Today was a blustery type of day but we did not hasten to get down into town because it was the day when our domestic help calls around and there are always a few things for us to chat over. One of the things that we needed to do was to check over the ‘systems’ for our small guest bedroom in anticipation of tomorrow when our frind is coming to visit us from Hampshire and is having an overnight stay with us. Once we were good and ready, we collected our newspaper and then went to Waitrose primarily to provision ourselves with some wine and beer in anticipation of tomorrow. As we were in Waitrose, Meg and I availed ourselves of the ‘free coffee’ facility that is starting again for its own customers (but was withdrawn for the duration of the pandemc for understandable reasons). In the late morning, a package arrived courtesy of the Post Office which was a Panasonic mini hifi system which I bought from a seller on eBay. I had previously bought a Pure DAB radio replacement for one of my defunct ones from this same seller on eBay and hence had every confidence in him as a seller. After lunch, it was quite an easy job to wire up the speakers and I soon got the CD and the Bluetooth functions working as they should. The sound quality is excellent for my ears and although several reviews of the system (and even the seller himself) said the volume was not particularly loud, it was certainly loud enough for us where the system is located on one of kitchen work suraces tucked away neatly into a corner. The one slight disappointment was that I could not get the radio functions (FM + DAB) to work because it evidently needed an aerial/antenna which was not supplied with the system. This is ‘nice to have’ but not essential to me as I shall be using the CD or Bluetooth 90% of the time, if not more, but I dropped a quick note to the vendor to see if the aerial had been omitted by mistake. It turned out that it had not as this was how the system was supplied when he acquired it during the pandemic so I shall pop down to our local radio/TV store to get a working aerial. At the same time, the vendor had inadvertently left a copy of a ‘Dire Straits’ CD in the tray and thinking this might be precious to him (it as!) I promised to get it back to him in the post. This afternoon, as you might imagine, Meg and I have listening to opur new ‘toy’ and having treated ourselves to some masses/motets by Byrd and Tallis, we then followed it up with some renditions of the Mozart Piano Concertos Nos. 20 and 21 which was needed to fill a slight ‘hole’ in our collection and which arrived this morning.

I will not go into the minutiae of what is happening upon the Parliamentary front except to make the following observation. The public as a whole, if they think of what happens in Parliament, think of the ‘Yah-Boo’ of politics which is exhibited in Prime Minister’s Question Time and other occasions when business is discussed ‘on the floor of the house’ But much more significant are the Select Committees which have a membership proportional to the voting strength of the political parties in Parliament but with Chairs some of which are drawn from the Opposition parties. When MPs are working in committee, they are capable of questionning ministers in much more forensic detail than is possible in the whole House and Ministers and civil servants often squirm under the impact of detailed questionning, much of it coming from their ‘own’ side. Today both the Chancellor of the Exchequeur and the Home Secretary have have to endure sustained and detailed questionning at the hands of select committes and neither,by all accounts, acquitted themselves particularly well. Suella Braverman, for example, could not explain how ‘safe and legal routes’ are actually working.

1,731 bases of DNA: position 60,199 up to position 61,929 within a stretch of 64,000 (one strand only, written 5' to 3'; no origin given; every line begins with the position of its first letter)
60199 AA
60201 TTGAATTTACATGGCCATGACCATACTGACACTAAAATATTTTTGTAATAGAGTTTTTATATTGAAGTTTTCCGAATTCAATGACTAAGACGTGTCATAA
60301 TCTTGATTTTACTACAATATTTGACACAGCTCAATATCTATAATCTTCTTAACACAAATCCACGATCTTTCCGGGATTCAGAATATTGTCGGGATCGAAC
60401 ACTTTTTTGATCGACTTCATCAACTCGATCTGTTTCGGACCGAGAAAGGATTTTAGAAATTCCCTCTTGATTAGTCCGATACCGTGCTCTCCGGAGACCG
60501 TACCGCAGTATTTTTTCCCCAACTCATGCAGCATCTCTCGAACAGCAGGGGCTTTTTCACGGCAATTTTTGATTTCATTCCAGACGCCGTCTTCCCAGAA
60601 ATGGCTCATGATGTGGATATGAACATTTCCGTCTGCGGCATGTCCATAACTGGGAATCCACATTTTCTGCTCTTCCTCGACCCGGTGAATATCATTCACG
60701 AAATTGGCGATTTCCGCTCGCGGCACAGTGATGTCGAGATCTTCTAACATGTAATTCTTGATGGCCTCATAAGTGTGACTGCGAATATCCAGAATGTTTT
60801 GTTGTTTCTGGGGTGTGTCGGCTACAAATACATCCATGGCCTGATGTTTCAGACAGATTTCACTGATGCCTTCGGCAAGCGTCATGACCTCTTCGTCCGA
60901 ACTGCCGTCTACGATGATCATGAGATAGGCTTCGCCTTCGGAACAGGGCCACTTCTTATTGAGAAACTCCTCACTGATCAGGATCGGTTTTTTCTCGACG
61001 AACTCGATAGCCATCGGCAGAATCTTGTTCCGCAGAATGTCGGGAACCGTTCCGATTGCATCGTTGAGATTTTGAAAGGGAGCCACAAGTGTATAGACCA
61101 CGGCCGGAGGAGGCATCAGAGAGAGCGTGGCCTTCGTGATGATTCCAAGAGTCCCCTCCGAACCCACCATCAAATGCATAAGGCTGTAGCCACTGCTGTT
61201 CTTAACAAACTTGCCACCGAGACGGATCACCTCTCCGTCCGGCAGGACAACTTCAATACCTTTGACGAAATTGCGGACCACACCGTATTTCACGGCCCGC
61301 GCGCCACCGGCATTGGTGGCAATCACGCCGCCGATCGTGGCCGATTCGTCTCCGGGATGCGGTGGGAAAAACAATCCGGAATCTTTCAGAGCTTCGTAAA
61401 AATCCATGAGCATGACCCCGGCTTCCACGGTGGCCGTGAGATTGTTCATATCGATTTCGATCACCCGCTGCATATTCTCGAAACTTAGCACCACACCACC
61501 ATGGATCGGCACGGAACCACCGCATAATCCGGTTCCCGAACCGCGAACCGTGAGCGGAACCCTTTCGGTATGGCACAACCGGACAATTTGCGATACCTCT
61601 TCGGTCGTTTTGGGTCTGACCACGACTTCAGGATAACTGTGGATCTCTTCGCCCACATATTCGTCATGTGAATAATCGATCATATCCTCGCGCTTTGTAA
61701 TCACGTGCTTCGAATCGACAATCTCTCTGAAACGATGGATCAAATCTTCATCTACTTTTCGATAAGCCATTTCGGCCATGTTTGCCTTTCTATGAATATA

Giant-slaying is back in vogue in the football World Cup as Japan have beaten West Germany 2-1. There are enormous parallels, which must surely be just coincidences, between Argentina’s defeat at the hands of Saudi Arabia and Germany’s defeat by Japan. Both Argentina and Germany scored first and through a penalty in both cases. Then, in another coincidence, their oppenents scored two goals in quick succeession only to hang onto their lead with desperate efforts until the full-time whistle was blown. Every match seems to have extended way beyond its allotted time as officials have added on extra minutes not just for injuries but for red and yellow cards, substitutions, excessive goal celebrations, VAR interventions and so on. In fact, the England game against Iran went for almost 30 minutes beyond the normal 90 minutes. Evidently, FIFA has made some policy decisions but it does not look as though the effects of this have not been properly modelled. Rugby League has a hooter that sounds on the dot which seems eminently sensible.

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Tuesday, 22nd November, 2022 [Day 981]

We are truly into November-ish type weather this morning as the wonderful autumn spell that we have been enjoying has finally come to an end and we return to what we might term more normal autumnal weather. As it is a Tuesday, we have fallen into our normal Tuesday routine which involves having a coffee in the Waitrose coffee bar. There, as we expected, we bumped into one of our Tuesday regulars where we have our customary chat and contemplate the fact that the Christmas is almost upon us where we will be assailed on all sides to buy perfume, chocolate and goodness knows what else. Once we had our elevenses, we made for home where we caught up with some of the news of the day. Then it was a case of getting into my Pilates ‘gear’ (in other words my track suit bottoms) before I walk down for my regular class each Tuesday – our class is a small but regular group of four with myself and three ladies. Fortunately, the showers held off whilst I walked down and had my class bfore I walked back and we had a late lunch at about 3.0pm. At home, I am engaged in a a little project in which I am having some success so far. I am trying to create some open boxes/containers which hold the CDs I have relocated to populate our newly commissioned music room. This involves trying to find a narrow shoebox or any box which is just a tad over 5.5 inches wide. I then do a certain amount of covering with grey duct tape to give the CD boxes a more uniform appearance as well as strengthening any parts that have needed to be cut or adapted to shape. So far, I have successfully made three of these storage boxes and am half way through adapting a fourth – it is one of those kinds of activities which is reasonably satisfying as you can do it whilst watching TV which is showing any content that is less than riveting in the background.